Stratton Oakmont, Inc. v. Prodigy Services Co.

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Stratton Oakmont, Inc. v. Prodigy Services Co.
CourtNew York Supreme Court
DecidedMay 24, 1995
Citation(s)23 Media L. Rep. 1794; 1995 WL 323710; 1995 N.Y. Misc. LEXIS 229
Case opinions
MajorityStuart L. Ain

Stratton Oakmont, Inc. v. Prodigy Services Co., 23 Media L. Rep. 1794 (N.Y. Sup. Ct. 1995),[1] is a 1995 U.S. New York Supreme Court[nb 1] decision holding that online service providers could be held liable for the speech of their users. The ruling caused controversy among early supporters of the Internet, including some lawmakers, leading to the passage of Section 230 of the Communications Decency Act in 1996.

Facts[edit]

Prodigy, an early online content hosting site, hosted a bulletin board called Money Talk on which anonymous persons could post messages about finance and investing. In October 1994, an unidentified user on Money Talk created a post claiming that Stratton Oakmont, a securities investment banking firm based in Long Island, New York, and its president Danny Porush, had committed criminal and fraudulent acts in connection with a stock IPO. Stratton Oakmont sued Prodigy as well as the unidentified poster for defamation.[2]

Court ruling[edit]

Stratton Oakmont argued that Prodigy should be considered a publisher of the defamatory material, and was therefore liable for the postings under the common law definition of defamation. Prodigy requested a dismissal of the complaint, on the grounds that it could not be held liable for the content of postings created by its third-party users. This argument cited the 1991 precedent Cubby, Inc. v. CompuServe Inc., which had found CompuServe, an online service provider, not liable as a publisher for user-generated content.[3]

The Stratton court held that Prodigy was liable as the publisher of the content created by its users because it exercised editorial control over the messages on its bulletin boards in three ways: 1) by posting Content Guidelines for users; 2) by enforcing those guidelines with "Board Leaders"; and 3) by utilizing screening software designed to remove offensive language.[1] The court's general argument for holding Prodigy liable, distinguishing from the CompuServe case, was that "Prodigy's conscious choice, to gain the benefits of editorial control, has opened it up to a greater liability than CompuServe and other computer networks that make no such choice."[1]

Impact[edit]

This case conflicted with the 1991 federal district court decision in Cubby, Inc. v. CompuServe Inc., which had suggested that courts would not consider online service providers to be publishers. In that case, the court held that CompuServe should be considered to be more like a digital library than a publisher.[3] The important difference between CompuServe and Prodigy for the Stratton court was that Prodigy engaged in content screening and therefore exercised editorial control.[1]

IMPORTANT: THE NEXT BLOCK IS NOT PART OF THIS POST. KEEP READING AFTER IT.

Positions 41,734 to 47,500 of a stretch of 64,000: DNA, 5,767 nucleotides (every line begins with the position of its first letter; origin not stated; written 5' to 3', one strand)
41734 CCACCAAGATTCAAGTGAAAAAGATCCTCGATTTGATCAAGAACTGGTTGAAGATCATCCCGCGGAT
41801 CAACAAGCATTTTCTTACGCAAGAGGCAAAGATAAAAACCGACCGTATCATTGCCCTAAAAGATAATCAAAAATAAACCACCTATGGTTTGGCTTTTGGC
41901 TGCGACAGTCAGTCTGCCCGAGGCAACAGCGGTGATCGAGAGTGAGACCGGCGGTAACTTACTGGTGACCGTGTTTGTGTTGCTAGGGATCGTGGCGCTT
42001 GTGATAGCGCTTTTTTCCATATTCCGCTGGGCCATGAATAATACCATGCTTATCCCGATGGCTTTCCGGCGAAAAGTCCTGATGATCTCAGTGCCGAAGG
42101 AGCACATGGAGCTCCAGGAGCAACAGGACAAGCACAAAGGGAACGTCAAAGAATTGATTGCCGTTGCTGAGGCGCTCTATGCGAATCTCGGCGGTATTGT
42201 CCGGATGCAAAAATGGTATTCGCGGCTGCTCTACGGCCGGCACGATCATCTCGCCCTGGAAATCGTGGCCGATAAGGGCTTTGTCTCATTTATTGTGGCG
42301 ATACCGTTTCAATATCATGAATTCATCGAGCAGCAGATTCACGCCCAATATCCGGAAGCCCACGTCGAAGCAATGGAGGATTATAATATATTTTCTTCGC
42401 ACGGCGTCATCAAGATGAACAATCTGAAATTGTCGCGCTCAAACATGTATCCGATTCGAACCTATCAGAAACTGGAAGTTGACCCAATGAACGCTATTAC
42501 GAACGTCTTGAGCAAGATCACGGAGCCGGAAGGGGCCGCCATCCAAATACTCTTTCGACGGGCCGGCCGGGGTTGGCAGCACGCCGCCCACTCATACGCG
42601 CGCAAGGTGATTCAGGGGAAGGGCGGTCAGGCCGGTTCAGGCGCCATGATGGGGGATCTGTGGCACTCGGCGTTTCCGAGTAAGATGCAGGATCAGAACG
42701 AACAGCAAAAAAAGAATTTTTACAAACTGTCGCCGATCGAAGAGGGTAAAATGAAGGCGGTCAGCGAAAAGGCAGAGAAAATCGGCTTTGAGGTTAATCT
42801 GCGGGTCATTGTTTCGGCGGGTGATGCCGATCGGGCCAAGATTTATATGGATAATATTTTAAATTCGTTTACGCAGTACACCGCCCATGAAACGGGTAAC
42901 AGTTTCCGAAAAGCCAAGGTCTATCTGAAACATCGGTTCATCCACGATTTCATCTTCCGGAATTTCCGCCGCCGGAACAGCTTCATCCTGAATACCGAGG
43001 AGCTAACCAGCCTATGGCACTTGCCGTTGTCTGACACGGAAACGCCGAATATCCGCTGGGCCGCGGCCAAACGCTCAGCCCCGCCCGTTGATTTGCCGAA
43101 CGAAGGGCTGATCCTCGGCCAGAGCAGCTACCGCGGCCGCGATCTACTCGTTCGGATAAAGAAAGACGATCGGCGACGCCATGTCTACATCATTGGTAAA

Some federal legislators noticed the contradiction in the two rulings,[4] while Internet enthusiasts found that expecting service providers to accept liability for the speech of third-party users was both untenable and likely to stifle the development of the Internet.[5] Senator Ron Wyden (D. Or.) proposed legislation that would resolve the contradictory precedents on service provider liability while enabling websites and platforms to host speech without needing to worry about legal liability.[6] The proposal became Section 230 of the Communications Decency Act in 1996. While the rest of the Communications Decency Act was overturned by the Supreme Court as an unconstitutional speech restriction,[7] Section 230 was severed from the rest of the statute and is still in effect, because it was intended to enable speech rather than restrict it.[8] Section 230 also served to overturn the New York Supreme Court ruling in the Stratton case,[4] as the legislation clarified that Internet service providers are not to be considered "publishers" of that content and instead merely provide a platform for third-party speakers.[5]

Related cases[edit]

Notes[edit]

  1. ^ In most states and in the U.S. federal court system, "supreme court" is the name of the highest court in the state. However, the New York Supreme Court is primarily a trial court, roughly equivalent to the "district courts", "superior courts," or "circuit courts" of other states. The highest court in New York State is called the "Court of Appeals." See New York Supreme Court.

References[edit]

  1. ^ a b c d Stratton Oakmont, Inc. v. Prodigy Services Co., 23 Media L. Rep. 1794 (N.Y. Sup. Ct. 1995).
  2. ^ Citizen Media Law Project, Stratton Oakmont, Inc. v. Prodigy Services Co. (Retrieved March 26, 2009).
  3. ^ a b Cubby, Inc. v. CompuServe Inc., 776 F. Supp. 135 (S.D.N.Y. 1991).
  4. ^ a b "Stratton Oakmont v. Prodigy Services: The Case that Spawned Section 230". Washington Journal of Law, Technology & Arts. 2022-02-19. Retrieved 2022-09-11.
  5. ^ a b Cramer, Benjamin W. (2020). "From Liability to Accountability: The Ethics of Citing Section 230 to Avoid the Obligations of Running a Social Media Platform". Journal of Information Policy. 10: 124–125. doi:10.5325/jinfopoli.10.2020.0123. S2CID 226726531.
  6. ^ Stewart, Emily (2019-05-16). "Ron Wyden wrote the law that built the internet. He still stands by it — and everything it's brought with it". Vox. Retrieved 2022-09-11.
  7. ^ Reno v. American Civil Liberties Union, 521 U.S. 844 (1997).
  8. ^ Kosseff, Jeff; Schroeder, Jared (2022-06-26). "Happy 25th Anniversary to the Supreme Court Decision That Shaped the Internet We Have Today". Slate Magazine. Retrieved 2022-09-11.

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